Date of Degree
Ancient Greek; Comedy; Mythology; Myth Rationalization; Philosophy
The following work adds another topic to the analysis of ancient Greek comedy. I cite excerpts from Aristophanes, Menander, ancient Greek comic fragments. I cover examples which contain mythological material. I compare them to ancient historiographic, philosophic, and mythographic approaches used by writers such as Hecataeus, Empedocles, Prodicus, Paleaphatus, Euhemerus, Heraclitus the Paradoxographer, and other writers. I am looking for instances of myth criticism, myth rationalization, and myth allegory in the comic material. My research adds another item to the list of ancient comic approaches and shows the prevalence of rationalism in ancient Greek world.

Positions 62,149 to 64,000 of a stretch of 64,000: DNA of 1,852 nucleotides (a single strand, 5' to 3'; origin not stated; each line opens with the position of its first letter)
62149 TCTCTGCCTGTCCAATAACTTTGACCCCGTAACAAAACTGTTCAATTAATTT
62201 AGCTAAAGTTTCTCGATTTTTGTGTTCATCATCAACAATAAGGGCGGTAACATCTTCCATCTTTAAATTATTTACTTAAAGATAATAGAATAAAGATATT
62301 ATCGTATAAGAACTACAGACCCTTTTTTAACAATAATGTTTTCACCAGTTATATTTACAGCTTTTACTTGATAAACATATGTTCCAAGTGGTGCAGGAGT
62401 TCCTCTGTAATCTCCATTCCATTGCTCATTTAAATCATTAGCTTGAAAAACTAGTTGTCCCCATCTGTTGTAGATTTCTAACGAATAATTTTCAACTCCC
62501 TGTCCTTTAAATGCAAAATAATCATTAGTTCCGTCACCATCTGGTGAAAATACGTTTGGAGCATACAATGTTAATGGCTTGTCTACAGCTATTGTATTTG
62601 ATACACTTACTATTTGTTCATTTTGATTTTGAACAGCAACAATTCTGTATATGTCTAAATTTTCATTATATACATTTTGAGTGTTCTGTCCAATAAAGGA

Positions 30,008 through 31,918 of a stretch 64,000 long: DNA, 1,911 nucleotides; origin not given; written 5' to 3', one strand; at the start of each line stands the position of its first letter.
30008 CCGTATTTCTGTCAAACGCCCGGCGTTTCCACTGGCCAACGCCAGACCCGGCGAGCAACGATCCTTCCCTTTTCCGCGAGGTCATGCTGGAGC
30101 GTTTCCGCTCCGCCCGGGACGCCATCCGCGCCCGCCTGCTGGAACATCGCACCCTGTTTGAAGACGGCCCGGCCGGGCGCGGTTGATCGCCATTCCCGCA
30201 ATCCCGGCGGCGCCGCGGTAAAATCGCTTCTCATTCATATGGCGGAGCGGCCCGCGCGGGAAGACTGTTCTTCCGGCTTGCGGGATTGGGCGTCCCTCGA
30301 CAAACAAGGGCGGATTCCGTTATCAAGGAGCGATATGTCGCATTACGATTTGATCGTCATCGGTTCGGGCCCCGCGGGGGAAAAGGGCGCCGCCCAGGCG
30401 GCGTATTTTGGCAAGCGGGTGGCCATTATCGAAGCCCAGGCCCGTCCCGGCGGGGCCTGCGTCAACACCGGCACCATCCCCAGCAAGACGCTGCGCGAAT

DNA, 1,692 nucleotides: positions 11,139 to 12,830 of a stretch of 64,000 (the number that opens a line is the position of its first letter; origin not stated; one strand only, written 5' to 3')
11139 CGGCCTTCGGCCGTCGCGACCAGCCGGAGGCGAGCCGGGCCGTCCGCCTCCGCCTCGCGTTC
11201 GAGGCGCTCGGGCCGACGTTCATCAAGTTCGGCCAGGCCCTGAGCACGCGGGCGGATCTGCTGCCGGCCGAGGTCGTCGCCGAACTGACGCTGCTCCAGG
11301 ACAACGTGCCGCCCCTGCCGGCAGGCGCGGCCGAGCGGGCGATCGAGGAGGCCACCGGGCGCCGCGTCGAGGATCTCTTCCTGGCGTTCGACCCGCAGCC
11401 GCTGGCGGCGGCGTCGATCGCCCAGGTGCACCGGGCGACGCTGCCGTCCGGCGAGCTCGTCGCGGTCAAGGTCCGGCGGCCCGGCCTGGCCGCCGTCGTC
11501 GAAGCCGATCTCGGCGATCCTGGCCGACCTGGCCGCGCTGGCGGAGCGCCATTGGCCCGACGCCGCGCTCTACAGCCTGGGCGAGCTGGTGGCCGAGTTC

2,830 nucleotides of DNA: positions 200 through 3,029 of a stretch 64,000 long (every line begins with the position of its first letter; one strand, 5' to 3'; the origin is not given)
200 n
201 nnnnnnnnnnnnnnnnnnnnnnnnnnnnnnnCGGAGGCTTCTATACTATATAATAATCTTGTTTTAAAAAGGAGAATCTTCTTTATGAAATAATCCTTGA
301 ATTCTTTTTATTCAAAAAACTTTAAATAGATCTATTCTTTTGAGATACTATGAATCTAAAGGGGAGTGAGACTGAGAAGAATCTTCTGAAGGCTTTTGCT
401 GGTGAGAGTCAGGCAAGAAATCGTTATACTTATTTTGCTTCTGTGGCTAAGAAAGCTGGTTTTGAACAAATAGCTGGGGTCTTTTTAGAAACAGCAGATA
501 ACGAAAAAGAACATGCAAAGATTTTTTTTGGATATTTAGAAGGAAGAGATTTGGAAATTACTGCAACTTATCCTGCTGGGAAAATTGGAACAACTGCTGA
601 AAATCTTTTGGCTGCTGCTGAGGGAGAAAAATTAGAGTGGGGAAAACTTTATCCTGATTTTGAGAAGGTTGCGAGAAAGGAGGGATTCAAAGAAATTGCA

Regardless of time period (Old, Middle, New) ancient Greek comedy contained a variety of mythological references. When isolating all fragments with themes of myth criticism, rationalization and allegory, some observations can be made about each particular comic approach to myth. Myth rationalization was another approach for the comic poets to employ and parody. Scholars have touched upon this topic, but have not treated it in full. According to them the few examples of comic mythological rationalization are found in Middle and New Comedy. Scholars have not designated this trend in ancient Greek Comedy. I will show that ancient Greek comedy as a whole had the tendency to rationalize myths. Mythographic humor was part of comedy from its inception.
Sumler, Alan Grau, "Who Stole the Daedalen Statue? Mythographic Humor in Ancient Greek Comedy" (2015). CUNY Academic Works.